High Blood Pressure affects 1.13 billion people around the world while blood pressure has dropped sharply in high-income countries, it has risen in many low and middle-income countries, especially those in Africa and South Asia. Globally, 597 million men had raised blood pressure, compared to 529 million women. High blood pressure puts extra strain on the blood vessels and major organs such as heart, brain and kidneys. It is the world's leading cause of cardiovascular disease, which leads to stroke and heart attacks, and is thought to cause 7.5 million deaths a year across the globe.

High Blood Pressure (hypertension) - 10 ways to control high blood pressure without medication.

Pulse Wave Velocity is the velocity at which the blood pressure pulse propagates through the circulatory system, usually an artery or a combined length of arteries. PWV is used clinically as a measure of arterial stiffness and can be readily measured non-invasively in humans, with measurement of carotid to femoral PWV (cfPWV) being the recommended method. cfPWV is highly reproducible, and predicts future cardiovascular events and all-cause mortality independent of conventional cardiovascular risk factors. It has been recognized by the European Society of Hypertension as an indicator of target organ damage and a useful additional test in the investigation of hypertension.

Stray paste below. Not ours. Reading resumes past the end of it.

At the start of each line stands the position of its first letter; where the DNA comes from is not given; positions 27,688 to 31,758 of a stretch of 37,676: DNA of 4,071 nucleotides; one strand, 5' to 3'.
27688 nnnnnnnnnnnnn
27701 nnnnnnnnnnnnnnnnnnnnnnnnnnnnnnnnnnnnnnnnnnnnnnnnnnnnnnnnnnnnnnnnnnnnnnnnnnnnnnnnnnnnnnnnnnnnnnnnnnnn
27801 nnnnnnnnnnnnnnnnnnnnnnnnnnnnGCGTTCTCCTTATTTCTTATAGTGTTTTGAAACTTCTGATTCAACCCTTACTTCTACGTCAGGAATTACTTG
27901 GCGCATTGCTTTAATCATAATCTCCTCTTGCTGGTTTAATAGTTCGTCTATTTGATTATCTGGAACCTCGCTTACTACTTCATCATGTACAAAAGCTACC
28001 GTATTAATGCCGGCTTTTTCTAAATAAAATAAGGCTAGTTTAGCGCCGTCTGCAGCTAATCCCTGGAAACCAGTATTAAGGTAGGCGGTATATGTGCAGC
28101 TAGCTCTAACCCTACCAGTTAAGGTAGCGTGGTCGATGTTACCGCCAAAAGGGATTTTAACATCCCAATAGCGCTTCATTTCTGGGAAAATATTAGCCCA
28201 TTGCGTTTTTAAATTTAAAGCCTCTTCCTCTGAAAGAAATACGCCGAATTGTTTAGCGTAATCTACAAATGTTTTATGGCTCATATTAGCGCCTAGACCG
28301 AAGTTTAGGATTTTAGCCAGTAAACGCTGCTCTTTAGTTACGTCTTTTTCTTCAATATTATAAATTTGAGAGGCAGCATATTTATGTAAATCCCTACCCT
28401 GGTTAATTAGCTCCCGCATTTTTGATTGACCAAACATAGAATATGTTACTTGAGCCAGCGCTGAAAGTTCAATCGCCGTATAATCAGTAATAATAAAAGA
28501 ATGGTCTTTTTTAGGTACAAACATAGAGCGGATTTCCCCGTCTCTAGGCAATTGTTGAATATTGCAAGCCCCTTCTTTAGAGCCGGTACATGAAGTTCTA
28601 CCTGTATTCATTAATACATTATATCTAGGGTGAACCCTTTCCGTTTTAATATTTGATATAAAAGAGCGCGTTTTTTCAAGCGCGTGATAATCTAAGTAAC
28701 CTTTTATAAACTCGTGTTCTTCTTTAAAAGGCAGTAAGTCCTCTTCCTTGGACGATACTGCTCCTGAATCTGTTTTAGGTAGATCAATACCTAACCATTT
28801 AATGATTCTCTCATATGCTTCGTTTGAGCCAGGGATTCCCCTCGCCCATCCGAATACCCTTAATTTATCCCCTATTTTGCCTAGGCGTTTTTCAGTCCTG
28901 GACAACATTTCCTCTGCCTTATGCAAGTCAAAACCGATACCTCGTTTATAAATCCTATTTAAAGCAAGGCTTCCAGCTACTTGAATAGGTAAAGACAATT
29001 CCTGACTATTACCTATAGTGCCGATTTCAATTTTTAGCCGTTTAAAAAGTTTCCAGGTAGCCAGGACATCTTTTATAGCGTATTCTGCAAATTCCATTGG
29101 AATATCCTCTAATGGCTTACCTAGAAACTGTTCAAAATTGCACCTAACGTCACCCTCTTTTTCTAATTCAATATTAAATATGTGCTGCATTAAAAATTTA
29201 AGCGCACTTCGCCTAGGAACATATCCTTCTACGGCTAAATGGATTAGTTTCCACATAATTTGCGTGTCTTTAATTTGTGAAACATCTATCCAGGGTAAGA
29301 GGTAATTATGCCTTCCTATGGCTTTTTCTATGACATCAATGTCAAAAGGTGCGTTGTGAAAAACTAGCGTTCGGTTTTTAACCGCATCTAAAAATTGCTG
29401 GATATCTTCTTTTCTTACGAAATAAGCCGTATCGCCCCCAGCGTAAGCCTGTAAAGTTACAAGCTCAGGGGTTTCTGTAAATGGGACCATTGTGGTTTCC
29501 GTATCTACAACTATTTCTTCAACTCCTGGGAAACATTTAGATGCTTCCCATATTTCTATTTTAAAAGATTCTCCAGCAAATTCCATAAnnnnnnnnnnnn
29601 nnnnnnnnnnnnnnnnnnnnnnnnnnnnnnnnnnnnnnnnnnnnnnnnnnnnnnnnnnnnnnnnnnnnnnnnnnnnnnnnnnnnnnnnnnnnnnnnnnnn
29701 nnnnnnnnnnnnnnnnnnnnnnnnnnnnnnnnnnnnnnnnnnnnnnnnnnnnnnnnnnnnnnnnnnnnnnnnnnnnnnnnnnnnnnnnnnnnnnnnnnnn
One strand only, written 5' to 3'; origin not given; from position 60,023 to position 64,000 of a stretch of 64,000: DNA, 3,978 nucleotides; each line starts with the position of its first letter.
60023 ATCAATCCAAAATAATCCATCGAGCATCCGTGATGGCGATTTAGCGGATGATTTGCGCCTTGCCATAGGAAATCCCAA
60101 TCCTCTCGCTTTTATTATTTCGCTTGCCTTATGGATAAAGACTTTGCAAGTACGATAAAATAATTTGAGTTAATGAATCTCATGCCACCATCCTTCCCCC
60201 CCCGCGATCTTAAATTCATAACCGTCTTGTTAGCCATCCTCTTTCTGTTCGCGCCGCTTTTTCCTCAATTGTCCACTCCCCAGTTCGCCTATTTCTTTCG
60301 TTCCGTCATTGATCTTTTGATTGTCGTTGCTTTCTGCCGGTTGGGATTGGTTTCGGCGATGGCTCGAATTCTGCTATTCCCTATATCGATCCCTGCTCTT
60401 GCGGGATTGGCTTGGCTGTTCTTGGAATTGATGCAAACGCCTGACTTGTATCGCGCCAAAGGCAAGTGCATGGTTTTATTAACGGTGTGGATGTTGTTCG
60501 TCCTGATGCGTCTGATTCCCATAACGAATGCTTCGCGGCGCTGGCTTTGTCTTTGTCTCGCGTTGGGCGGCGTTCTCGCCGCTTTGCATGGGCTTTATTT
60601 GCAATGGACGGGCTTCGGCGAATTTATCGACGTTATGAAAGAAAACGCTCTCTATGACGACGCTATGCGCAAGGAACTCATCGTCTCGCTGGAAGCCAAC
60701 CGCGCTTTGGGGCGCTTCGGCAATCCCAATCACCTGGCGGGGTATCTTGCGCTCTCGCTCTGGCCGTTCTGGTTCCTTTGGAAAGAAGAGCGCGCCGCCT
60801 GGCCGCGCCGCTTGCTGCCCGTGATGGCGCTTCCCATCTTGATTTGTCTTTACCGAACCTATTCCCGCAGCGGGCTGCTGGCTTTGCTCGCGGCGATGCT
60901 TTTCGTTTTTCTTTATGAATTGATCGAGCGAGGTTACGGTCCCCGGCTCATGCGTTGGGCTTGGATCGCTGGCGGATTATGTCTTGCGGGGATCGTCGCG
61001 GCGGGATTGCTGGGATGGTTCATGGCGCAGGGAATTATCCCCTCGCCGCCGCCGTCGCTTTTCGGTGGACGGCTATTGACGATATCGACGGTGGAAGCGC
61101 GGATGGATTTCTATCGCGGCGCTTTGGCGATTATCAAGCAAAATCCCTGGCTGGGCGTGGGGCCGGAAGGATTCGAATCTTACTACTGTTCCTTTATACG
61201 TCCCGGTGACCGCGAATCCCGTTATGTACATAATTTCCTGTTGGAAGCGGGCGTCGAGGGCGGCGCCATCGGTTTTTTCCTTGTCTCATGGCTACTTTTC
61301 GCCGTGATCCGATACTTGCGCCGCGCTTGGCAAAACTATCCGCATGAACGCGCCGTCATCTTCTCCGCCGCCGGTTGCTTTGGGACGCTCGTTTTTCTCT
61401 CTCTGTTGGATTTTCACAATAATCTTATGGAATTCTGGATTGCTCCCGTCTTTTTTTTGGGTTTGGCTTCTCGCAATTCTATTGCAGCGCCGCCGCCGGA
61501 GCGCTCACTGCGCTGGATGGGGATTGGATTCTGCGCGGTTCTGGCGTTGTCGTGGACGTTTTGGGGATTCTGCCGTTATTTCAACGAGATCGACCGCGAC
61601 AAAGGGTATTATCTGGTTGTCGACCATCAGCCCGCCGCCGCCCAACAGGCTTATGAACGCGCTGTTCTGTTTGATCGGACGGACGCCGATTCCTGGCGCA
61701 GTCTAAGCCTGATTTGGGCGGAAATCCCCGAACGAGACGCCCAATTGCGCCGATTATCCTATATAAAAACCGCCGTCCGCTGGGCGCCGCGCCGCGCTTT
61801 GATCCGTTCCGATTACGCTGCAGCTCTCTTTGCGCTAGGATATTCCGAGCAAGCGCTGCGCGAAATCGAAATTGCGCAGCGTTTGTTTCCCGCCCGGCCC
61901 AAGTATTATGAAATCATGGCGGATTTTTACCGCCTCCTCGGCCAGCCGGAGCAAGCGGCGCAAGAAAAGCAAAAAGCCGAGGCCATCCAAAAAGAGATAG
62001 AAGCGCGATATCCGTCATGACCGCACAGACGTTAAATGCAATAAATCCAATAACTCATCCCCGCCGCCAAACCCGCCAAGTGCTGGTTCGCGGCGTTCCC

Difference in blood pressure between arms linked to greater early death risk. Robust evidence from a large international study confirms that a difference in blood pressure readings between arms is linked to greater risk of heart attack, stroke and death.

Global Disparities of Hypertension Prevalence and Control. A Systematic Analysis of Population-Based Studies From 90 Countries says 32 percent of low-income people have high blood pressure, compared with 29 percent in high-income countries. Long term high blood pressure is a major risk factor for coronary artery disease, stroke, heart failure, peripheral vascular disease, vision loss, and chronic kidney disease. Blood Pressure Prevalence.


Blood